Top Advice on Characters and History at Sydney Writers’ Festival

Early morning on the final day of the festival, I packed in to a crowded theatre for Reading History Through People to see historical authors Tom Keneally and David Hill. I wasn’t sure what I was expecting to learn, at the time, (and could hear Keneally’s unmistakable laugh from backstage, bringing a buoyant energy to the room) but I left utterly enlightened and inspired by the forgotten stories of Australia.

“I felt, in a weird way, that I owed the country something," Keneally started by saying. "You start thinking of visions, of undiscovered Australia, or misunderstood Australians." And while he and David divulged the stories of convicts and maids and castaway bushrangers I was enthralled, pulled into the 1800s with the tallest of tales.

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Author Thomas Keneally. Image Credit: Nick Wilson for Sydney Morning Herald.

History through characters

The reason Hill and Keneally were able to engage the audience so well was that they told stories about real people, creating characters in our minds, fictionalising them to a point; but it was real.

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Hill said, “It’s important to have characters to tell the Australian story; through the heroes and villains, and the flawed heroes (and being Australia we have more villains than heroes!)”

They discussed interesting figures, such as Mary Meadows and Mary Bryant, and the harsh conditions that many women faced (sometimes heavily pregnant) when sailing to Botany Bay. “They were not prostitutes”, they both said adamantly.

“They were domestic servants, milliners, who were also petty thieves”, Hill went on, “and their histories were written by high-class white males”.

Keneally writes about female characters from history in his latest book, Australians: Flappers to Vietnam, where he explores what he calls ‘panic’ surrounding women during the early twentieth century. “Women started wearing their dresses above the knee, and their stockings lower, and drinking with men, and drinking whatever men drank. There was a panic then about how to control them, how to stop them from marrying Yanks! There was the same panic later on about The Pill”.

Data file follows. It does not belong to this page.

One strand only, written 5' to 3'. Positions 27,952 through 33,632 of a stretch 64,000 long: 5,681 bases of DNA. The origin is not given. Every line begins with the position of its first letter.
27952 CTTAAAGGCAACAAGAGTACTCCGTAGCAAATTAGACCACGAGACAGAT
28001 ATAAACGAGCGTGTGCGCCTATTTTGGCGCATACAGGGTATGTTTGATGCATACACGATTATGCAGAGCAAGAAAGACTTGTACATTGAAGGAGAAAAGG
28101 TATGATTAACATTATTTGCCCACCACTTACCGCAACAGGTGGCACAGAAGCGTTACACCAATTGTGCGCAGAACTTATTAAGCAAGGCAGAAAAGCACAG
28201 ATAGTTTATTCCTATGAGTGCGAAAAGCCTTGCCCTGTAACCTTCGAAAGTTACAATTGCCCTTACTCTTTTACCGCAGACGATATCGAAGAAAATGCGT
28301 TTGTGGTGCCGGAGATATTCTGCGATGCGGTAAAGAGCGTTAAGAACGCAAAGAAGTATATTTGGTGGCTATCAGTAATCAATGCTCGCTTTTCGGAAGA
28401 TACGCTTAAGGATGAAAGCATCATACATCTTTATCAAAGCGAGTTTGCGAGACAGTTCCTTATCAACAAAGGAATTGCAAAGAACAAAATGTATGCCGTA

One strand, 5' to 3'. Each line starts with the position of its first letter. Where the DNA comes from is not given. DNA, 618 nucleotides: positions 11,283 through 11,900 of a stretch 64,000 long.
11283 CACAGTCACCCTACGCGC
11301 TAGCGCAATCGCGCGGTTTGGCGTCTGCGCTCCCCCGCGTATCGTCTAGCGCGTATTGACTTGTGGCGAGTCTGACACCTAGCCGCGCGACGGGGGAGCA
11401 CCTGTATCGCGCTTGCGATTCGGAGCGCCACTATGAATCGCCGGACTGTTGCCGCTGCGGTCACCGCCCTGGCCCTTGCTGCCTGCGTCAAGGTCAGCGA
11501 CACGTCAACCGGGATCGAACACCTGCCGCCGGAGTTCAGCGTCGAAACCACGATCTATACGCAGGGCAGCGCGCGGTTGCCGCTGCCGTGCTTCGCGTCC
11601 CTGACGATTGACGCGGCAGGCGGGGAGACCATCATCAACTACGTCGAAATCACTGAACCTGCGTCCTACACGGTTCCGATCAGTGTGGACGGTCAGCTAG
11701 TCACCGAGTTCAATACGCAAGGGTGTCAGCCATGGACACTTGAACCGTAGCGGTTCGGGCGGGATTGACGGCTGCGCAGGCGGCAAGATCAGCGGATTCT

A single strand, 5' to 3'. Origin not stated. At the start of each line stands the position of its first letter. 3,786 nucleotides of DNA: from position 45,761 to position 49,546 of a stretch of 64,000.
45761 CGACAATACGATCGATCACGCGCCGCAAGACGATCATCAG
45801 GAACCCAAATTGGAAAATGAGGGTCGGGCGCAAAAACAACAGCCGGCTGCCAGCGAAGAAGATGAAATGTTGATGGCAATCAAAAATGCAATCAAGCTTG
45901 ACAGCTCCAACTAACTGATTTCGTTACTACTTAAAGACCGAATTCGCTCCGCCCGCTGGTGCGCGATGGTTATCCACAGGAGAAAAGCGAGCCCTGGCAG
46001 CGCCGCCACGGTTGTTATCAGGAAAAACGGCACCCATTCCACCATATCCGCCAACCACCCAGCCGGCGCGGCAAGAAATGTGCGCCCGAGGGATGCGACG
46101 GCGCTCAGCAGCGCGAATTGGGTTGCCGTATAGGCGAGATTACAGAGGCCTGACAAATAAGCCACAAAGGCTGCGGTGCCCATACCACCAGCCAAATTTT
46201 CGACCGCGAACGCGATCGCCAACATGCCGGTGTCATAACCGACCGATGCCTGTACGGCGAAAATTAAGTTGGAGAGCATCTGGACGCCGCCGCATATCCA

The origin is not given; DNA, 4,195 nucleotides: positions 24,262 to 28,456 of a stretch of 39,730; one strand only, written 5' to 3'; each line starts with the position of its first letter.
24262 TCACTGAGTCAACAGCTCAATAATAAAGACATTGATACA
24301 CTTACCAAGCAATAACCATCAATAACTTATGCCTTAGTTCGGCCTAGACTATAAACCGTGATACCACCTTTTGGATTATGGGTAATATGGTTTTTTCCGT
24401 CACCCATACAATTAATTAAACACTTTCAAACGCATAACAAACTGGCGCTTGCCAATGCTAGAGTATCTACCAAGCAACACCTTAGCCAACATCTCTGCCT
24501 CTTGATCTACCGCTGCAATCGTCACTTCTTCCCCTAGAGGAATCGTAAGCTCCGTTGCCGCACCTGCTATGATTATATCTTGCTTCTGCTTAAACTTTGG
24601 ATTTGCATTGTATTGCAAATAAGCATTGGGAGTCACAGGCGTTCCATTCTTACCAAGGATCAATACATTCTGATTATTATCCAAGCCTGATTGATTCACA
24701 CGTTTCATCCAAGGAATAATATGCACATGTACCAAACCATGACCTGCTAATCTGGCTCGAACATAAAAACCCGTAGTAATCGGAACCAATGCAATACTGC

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David Hill... Image Credit: Melanie Russell for The Australian.

Top Australian stories and characters

Listening to Keneally and Hill, for me, was like sitting around a campfire and listening to a few good yarns. They bounced ideas and facts and names off each other. One story included Keneally’s tale about former Prime Minister Sir Edmund Barton (also known as ‘Toby Tosspot’) nearly missing a train to Melbourne on his way to present the case of Australian Federation, because he’d had one bottle of wine too many!

“People always think that Australia was born at Gallipoli, but it wasn’t. It was born much earlier with the men who pushed for the Commonwealth of Australia Act. And you swell with pride when you hear about how they went over there and stood up to the British!” said Keneally.

Another highlight was Hill speaking about escaped convict William Buckley, who lived with aboriginals in the bush for over thirty years, and had forgotten to speak English. He allegedly came out of the bush wearing kangaroo skins, and when a group of white men offered him bread his mind began unravelling his own history.

Why we need to explore our own histories

More than the charm of nostalgia or the horrors of times past, what I learned from Reading History Through People is that it helps to look backwards when writing forward. Gaining inspiration from real life can not only shed light on the ‘undiscovered’ or ‘untold’ but can take our creativity in places we never would have thought of otherwise.

We don’t need to be researchers or library-buffs trawling through dusty files, but we can listen. Take the time to listen to others, especially family members, when they speak about their lives and personal histories. There are stories, novellas, books that have remained unspoken and they’re all around you.

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